Moldovan parliamentary commission approves idea to amend official language name to Romanian from Moldovan
CHISINAU. Nov 15 (Interfax) - The Moldovan parliamentary Commission on Education, Culture, Science, and Media approved a bill on changing the name of the official language in Moldova to Romanian from Moldovan.
A group of 35 parliamentarians had earlier proposed making this amendment to the constitution.
After lengthy debates, the commission approved the proposal in a 5-4 vote that the amendment be considered at a plenary parliamentary session, the parliament's press service told Interfax. The commission members from the Party of Socialists and the Party of Communists were categorically against the bill.
The decisive vote was that of Honorary Chairman of the Democratic Party Dumitru Diacov, who supported the language's renaming. Diacov was a member of the first Moldovan parliament that stipulated in Article 13 of the new Moldovan constitution in 1994 that "the official language is the Moldovan language based on the Latin alphabet."
"I have known all along that the language is Romanian. And I urged my colleagues from the-then ruling Agrarian-Democratic Party to vote for the name 'Romanian language' or write in brackets that 'Moldovan is identical to Romanian'. Unfortunately, political ambitions prevailed at the time. And we have been arguing for 25 years how the language should be called. I think it's time to put an end to this empty debate. I hope my colleagues will support this initiative," Diacov told Interfax.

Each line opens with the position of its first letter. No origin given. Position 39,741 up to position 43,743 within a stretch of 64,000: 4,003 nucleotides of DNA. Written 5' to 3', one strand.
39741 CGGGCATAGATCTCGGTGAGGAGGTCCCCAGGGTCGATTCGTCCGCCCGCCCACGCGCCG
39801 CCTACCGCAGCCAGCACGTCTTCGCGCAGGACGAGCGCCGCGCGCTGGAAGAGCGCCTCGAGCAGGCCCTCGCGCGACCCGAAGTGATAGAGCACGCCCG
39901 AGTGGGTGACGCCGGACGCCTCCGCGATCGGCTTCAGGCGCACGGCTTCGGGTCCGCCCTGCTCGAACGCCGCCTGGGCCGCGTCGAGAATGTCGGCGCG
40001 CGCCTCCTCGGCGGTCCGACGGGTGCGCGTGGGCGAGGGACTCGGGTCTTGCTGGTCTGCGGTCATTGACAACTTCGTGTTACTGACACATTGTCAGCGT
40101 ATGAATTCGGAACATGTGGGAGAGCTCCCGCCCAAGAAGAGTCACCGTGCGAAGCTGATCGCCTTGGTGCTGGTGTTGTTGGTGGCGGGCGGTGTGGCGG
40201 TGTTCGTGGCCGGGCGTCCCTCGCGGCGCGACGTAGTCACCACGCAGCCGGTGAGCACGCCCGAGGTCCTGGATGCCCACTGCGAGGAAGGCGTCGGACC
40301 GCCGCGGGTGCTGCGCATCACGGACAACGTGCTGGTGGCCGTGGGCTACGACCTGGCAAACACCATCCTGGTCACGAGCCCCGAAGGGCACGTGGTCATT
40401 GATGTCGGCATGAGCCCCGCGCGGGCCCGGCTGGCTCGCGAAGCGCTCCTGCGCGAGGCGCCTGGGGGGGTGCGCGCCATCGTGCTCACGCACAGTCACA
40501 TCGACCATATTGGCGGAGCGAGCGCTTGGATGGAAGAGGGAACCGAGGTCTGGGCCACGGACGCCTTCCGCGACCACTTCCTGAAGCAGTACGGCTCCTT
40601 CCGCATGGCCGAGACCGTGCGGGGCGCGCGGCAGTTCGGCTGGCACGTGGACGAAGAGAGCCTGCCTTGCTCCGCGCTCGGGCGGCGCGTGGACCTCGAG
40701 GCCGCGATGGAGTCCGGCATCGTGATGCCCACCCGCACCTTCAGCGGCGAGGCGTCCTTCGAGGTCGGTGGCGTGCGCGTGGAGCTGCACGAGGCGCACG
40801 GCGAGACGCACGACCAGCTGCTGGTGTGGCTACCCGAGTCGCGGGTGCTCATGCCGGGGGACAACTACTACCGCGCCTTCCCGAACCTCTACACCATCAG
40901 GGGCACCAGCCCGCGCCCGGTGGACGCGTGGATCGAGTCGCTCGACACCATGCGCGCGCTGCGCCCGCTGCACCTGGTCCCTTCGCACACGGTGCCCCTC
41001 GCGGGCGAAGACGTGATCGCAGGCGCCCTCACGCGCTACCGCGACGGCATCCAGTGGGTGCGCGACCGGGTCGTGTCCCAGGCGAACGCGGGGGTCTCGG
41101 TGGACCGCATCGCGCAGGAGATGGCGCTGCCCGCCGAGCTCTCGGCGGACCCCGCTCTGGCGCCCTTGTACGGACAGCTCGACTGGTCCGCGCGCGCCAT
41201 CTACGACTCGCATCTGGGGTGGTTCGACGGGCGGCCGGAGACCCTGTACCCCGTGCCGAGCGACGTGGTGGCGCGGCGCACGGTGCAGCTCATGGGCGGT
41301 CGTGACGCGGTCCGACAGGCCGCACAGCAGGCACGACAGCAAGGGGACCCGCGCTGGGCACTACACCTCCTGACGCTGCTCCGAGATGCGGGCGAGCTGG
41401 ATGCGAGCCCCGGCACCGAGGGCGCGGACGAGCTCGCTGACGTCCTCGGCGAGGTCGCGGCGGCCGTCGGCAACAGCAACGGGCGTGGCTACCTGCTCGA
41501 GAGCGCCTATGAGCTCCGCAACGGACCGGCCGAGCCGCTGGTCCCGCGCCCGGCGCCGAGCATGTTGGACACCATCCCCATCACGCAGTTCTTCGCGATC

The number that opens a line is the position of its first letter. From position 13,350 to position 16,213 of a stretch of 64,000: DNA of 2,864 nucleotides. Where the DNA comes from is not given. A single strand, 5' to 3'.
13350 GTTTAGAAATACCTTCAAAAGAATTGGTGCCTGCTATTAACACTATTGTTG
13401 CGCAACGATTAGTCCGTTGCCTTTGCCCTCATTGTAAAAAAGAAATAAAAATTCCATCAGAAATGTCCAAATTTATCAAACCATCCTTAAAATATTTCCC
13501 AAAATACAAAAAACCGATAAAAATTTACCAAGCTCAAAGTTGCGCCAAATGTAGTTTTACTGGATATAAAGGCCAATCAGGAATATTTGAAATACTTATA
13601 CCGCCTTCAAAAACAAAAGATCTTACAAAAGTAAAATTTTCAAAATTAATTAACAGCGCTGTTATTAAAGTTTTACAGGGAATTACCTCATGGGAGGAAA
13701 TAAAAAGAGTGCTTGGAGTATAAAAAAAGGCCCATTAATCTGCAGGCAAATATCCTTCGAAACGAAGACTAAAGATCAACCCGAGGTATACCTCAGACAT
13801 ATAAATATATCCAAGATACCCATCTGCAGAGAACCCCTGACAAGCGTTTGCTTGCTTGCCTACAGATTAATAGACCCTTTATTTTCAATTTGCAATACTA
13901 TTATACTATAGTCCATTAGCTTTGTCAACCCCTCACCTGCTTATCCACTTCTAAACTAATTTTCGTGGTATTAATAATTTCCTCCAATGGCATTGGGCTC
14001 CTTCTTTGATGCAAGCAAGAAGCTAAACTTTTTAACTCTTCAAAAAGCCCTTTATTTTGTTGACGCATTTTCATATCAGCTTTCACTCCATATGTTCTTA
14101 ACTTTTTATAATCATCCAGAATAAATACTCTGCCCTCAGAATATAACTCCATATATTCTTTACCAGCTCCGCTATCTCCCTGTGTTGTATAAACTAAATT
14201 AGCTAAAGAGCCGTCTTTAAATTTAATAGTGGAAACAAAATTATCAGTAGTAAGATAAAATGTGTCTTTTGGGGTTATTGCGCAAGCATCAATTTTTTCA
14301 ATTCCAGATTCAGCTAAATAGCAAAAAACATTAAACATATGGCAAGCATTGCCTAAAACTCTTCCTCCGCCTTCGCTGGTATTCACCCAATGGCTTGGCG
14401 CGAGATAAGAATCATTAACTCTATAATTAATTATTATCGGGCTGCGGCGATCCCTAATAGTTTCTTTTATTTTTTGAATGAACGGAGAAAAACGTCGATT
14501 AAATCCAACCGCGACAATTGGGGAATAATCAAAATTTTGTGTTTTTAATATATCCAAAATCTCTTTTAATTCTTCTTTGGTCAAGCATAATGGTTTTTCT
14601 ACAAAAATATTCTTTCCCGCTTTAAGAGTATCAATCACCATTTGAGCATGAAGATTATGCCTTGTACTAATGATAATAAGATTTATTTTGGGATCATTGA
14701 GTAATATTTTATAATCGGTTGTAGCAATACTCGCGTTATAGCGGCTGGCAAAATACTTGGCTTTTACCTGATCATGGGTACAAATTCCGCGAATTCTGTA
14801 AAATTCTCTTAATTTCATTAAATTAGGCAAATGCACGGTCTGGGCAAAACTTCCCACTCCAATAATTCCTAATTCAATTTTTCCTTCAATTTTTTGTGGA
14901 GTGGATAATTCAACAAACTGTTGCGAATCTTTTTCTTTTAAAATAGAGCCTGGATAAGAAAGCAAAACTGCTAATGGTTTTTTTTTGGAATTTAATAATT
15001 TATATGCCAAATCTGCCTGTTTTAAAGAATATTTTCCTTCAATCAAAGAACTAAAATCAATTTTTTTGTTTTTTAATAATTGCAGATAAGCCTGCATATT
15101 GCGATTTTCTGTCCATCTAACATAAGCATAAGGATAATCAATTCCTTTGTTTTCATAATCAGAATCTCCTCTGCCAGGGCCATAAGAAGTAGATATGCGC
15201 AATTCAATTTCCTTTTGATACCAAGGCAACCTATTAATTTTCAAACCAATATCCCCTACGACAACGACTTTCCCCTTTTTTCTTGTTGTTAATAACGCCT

Two other parliamentary commissions had earlier approved the idea of renaming the official language as well.
Vitalie Gamurari, a spokesman for the ruling Democratic Party, had said on Tuesday that "the party doesn't have a unanimous decision regarding this initiative, but the party leaders speak in the Romanian language."
Moldovan President Igor Dodon had said earlier that he was "determined to categorically block the renaming of the official language in the country's supreme law [the constitution] and will not allow this initiative to be adopted."
Dodon said on Tuesday that the Socialists, who hold 24 mandates in the parliament, have also secured support of 11 other parliamentarians to block the amendment's adoption.
The Moldovan Constitutional Court ruled on December 5, 2013 that the official language in Moldova is the Romanian language. The court motivated its decision by the fact that the text of the Declaration of Independence of Moldova, which identifies the country's language as Romanian, prevails over the constitution, which mentions the Moldovan language as such.
At the end of October 2017, the Constitutional Court endorsed a legislative initiative by a group of parliamentarians on changing the name of the official language to Romanian from Moldovan in the constitution. For the constitutional amendment to be adopted, at least two thirds of the parliamentarians, i.e. 67 of the 101, must vote in its support.